Health IT

The bestselling book of fiction all big data analysts & digital health gurus should read

If you dug George Orwell’s 1984 or Animal Farm (or the Where the Wild Things Are movie) and are invested in the future of healthcare, this book’s for you. Grab this fiction book to take on the plane or kick back with during the holidays if you’re seriously interested in digital health and big data. Dave […]

If you dug George Orwell’s 1984 or Animal Farm (or the Where the Wild Things Are movie) and are invested in the future of healthcare, this book’s for you. Grab this fiction book to take on the plane or kick back with during the holidays if you’re seriously interested in digital health and big data. Dave Eggers’ The Circle brings up a lot of difficult questions about trends in healthcare, particularly how digital health and big data will impact privacy. This dystopian novel’s set in the future–when a Google-Facebook lovechild has swept the world and sets its pace for spinning–and offers a glimpse into the future of big data in healthcare.

The guiding principle behind healthcare at The Circle? “To Heal We Must Know. To Know We Must Share.”

But how much do we deserve to know? How much should we be expected to share? And with whom?

Here are some of the big questions the book brought to mind as digital health and big data begin to pervade the healthcare system.

The 411, without (major) spoilers

Meg, our protagonist, is employed at The Circle. Her father has multiple sclerosis, and he and her mother spend most waking moments arguing with the insurance company to cover his treatment. But(!) at The Circle, Meg is able to put her parents on the super-deluxe free plan. Her parents no longer need to spend their lives hearing Cigna or Humana’s strange hold music, and they have access to some of the world’s best healthcare.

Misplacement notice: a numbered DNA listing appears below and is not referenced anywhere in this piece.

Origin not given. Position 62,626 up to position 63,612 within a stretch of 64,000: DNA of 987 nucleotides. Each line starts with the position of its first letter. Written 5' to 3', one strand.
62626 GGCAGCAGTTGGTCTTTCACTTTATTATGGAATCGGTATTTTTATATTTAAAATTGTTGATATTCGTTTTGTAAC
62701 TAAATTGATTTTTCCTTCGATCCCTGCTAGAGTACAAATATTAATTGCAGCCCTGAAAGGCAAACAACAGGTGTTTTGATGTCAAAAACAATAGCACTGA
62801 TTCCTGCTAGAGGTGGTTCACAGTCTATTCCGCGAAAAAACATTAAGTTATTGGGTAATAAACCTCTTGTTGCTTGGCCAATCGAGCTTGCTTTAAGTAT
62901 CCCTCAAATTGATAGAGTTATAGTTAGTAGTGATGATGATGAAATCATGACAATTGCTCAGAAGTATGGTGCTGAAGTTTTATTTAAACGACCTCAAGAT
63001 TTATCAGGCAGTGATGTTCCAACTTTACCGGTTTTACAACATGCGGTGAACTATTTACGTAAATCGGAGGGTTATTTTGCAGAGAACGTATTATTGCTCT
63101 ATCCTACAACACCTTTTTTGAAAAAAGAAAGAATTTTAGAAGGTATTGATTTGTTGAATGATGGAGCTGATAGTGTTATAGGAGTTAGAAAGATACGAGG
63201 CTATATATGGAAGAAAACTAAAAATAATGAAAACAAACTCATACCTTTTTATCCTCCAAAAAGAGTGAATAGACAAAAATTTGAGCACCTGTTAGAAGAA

This comes as a godsend to Meg and her family. Cue ominous, suspenseful music: Dun, dun, dunnnn!

1. Transparency and privacy are opposites. So where should the line be drawn?

At first it all seems rosy: The Circle’s health insurance innovation has saved the day for Meg’s family.

But it’s not just a positive healthcare insurance innovation for the individual. Corporations insist the benefits are a two-way street. Soon, Meg is expected to attend support groups for children of parents with MS, she must get checked up every two weeks and finally, and most invasive, her parents are expected to share their whole private lives via webcams installed throughout their home.

The more that’s known about MS, the more that can be done to prevent or cure it. As the book says, “Sharing is Caring,” right?

“Transparency is sort of the other side of the coin from privacy,” Dan Housman, CTO of Recombinant by Deloitte, said in a Deloitte DBrief on big data healthcare analysis. Even excellent, necessary healthcare isn’t worth the cost of all privacy. Where is the line?

2. Sharing shouldn’t be required. What kind of participation should be expected from patient populations?